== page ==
How Much Does Uber Cost and How to Save

Ridesharing apps such as Uber and Lyft have disrupted the transportation industry. Millions of Americans have the Uber app on their smartphones. And Uber completes 15 million rides every day in the United States. However, if you rely on the service often, you can end up spending a ton of money each year. Depending on... Read More

7 Ways to Get Credit When You Don’t Have Any

Credit 101

7 Ways to Get Credit When You Don’t Have Any

7 Ways to Get Credit When You Don’t Have Any

Credit is one of those things you don’t want to be without. But, as we all know, the credit game is definitely a Catch-22. You need a good credit history to snag the best deals on loans, yet it’s very difficult to get credit without a borrowing history. 1. Become an Authorized User If a friend... Read More

What Is a Soft Credit Check?

Credit 101

What Is a Soft Credit Check?

What Is a Soft Credit Check?

A soft credit check is when someone looks at your credit, either for informational or promotional purposes. Your credit score has a great deal of impact on your life. That’s why it’s a good idea to stay on top of your credit. This means you should take full advantage of the fact that the three major credit bureaus-Experian, TransUnion... Read More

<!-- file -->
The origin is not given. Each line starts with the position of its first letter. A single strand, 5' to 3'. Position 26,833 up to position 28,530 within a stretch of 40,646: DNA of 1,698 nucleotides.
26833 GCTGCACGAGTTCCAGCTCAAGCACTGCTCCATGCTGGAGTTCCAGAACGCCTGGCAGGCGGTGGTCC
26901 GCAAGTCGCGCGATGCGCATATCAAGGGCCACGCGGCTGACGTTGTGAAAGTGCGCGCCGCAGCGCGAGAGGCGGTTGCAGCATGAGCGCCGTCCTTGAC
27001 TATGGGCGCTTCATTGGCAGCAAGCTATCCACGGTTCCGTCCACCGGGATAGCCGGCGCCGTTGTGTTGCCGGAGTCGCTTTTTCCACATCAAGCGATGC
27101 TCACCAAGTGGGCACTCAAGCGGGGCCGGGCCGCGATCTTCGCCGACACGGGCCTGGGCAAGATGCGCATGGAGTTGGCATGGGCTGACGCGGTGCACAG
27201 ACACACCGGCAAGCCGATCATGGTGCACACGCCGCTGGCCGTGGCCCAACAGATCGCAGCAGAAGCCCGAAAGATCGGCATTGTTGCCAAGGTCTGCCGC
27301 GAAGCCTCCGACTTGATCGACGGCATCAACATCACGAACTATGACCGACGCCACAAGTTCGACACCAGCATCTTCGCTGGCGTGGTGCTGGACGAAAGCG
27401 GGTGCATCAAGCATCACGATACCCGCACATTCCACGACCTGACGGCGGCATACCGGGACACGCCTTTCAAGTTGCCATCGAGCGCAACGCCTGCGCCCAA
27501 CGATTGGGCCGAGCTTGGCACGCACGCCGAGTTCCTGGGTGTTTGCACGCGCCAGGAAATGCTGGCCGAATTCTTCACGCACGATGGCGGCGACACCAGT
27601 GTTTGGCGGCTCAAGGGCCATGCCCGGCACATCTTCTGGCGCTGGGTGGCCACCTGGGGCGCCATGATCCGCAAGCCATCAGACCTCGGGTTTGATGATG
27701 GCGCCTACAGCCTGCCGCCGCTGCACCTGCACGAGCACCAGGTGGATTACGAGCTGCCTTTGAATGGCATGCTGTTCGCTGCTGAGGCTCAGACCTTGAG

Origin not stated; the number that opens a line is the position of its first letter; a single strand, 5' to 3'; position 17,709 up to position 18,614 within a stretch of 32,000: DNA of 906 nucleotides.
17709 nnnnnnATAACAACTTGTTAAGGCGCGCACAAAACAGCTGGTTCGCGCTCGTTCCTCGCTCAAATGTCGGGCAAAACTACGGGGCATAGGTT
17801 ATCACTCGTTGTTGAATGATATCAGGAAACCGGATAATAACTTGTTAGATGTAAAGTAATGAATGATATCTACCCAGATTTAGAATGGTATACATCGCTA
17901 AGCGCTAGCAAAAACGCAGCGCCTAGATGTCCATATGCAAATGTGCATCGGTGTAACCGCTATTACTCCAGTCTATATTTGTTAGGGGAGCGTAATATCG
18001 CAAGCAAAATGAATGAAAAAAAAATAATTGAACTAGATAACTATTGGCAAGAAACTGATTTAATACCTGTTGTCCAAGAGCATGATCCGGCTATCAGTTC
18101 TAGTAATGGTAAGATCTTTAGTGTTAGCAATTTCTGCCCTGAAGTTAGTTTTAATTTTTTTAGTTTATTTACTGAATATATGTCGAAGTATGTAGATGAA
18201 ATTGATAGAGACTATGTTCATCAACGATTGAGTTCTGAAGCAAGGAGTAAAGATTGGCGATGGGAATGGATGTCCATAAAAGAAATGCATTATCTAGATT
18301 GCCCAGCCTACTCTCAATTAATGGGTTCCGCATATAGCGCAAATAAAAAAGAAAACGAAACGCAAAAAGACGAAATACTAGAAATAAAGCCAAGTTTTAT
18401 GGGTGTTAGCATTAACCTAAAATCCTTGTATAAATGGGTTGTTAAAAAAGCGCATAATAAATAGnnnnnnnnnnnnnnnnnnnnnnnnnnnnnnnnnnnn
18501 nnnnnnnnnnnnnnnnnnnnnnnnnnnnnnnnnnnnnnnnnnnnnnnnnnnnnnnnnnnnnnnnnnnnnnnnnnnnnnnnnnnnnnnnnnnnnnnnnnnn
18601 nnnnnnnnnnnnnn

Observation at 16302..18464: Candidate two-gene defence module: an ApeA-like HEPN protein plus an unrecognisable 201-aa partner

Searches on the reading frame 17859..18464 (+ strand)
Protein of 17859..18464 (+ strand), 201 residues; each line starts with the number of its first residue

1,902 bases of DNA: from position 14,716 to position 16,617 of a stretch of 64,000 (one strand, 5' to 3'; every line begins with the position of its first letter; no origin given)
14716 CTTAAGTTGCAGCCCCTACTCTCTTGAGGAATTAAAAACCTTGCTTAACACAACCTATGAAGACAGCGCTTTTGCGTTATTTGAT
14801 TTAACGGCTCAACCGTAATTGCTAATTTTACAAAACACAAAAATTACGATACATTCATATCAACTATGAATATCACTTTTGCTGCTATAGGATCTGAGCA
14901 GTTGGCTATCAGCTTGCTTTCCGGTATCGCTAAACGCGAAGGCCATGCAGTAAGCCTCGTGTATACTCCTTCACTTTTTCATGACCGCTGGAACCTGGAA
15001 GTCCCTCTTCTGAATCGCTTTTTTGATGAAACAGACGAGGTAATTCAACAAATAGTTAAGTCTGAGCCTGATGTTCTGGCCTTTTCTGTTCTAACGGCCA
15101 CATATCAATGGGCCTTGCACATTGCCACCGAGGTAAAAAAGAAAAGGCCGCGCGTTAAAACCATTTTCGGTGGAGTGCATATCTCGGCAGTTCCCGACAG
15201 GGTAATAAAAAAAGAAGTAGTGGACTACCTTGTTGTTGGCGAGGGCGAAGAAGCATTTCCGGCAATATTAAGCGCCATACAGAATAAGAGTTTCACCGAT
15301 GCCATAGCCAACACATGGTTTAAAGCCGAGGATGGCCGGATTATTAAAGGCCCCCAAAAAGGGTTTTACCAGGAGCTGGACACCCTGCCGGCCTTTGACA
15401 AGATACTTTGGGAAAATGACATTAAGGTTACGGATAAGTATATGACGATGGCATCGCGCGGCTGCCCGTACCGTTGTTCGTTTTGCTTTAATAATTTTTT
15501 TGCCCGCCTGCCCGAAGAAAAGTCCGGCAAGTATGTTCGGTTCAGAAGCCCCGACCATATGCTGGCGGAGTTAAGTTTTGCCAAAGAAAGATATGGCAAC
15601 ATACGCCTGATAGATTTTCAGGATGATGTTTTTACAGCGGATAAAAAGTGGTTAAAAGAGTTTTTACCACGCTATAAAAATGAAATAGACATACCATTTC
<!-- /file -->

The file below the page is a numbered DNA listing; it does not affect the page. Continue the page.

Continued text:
Buying Bitcoin with Your Credit Card

Credit Cards

Buying Bitcoin with Your Credit Card

Buying Bitcoin with Your Credit Card

If you’ve been paying close attention to digital currency, then you’ve probably heard about how high the value of Bitcoin was. In 2018, the value of a single Bitcoin reached almost $20,000. That value has since gone down, but it still hovers around the $3,000 mark making Bitcoin one of the most valuable cryptocurrencies in... Read More

What Does Your Relationship Mean for Your Credit?

Personal Finance

What Does Your Relationship Mean for Your Credit?

What Does Your Relationship Mean for Your Credit?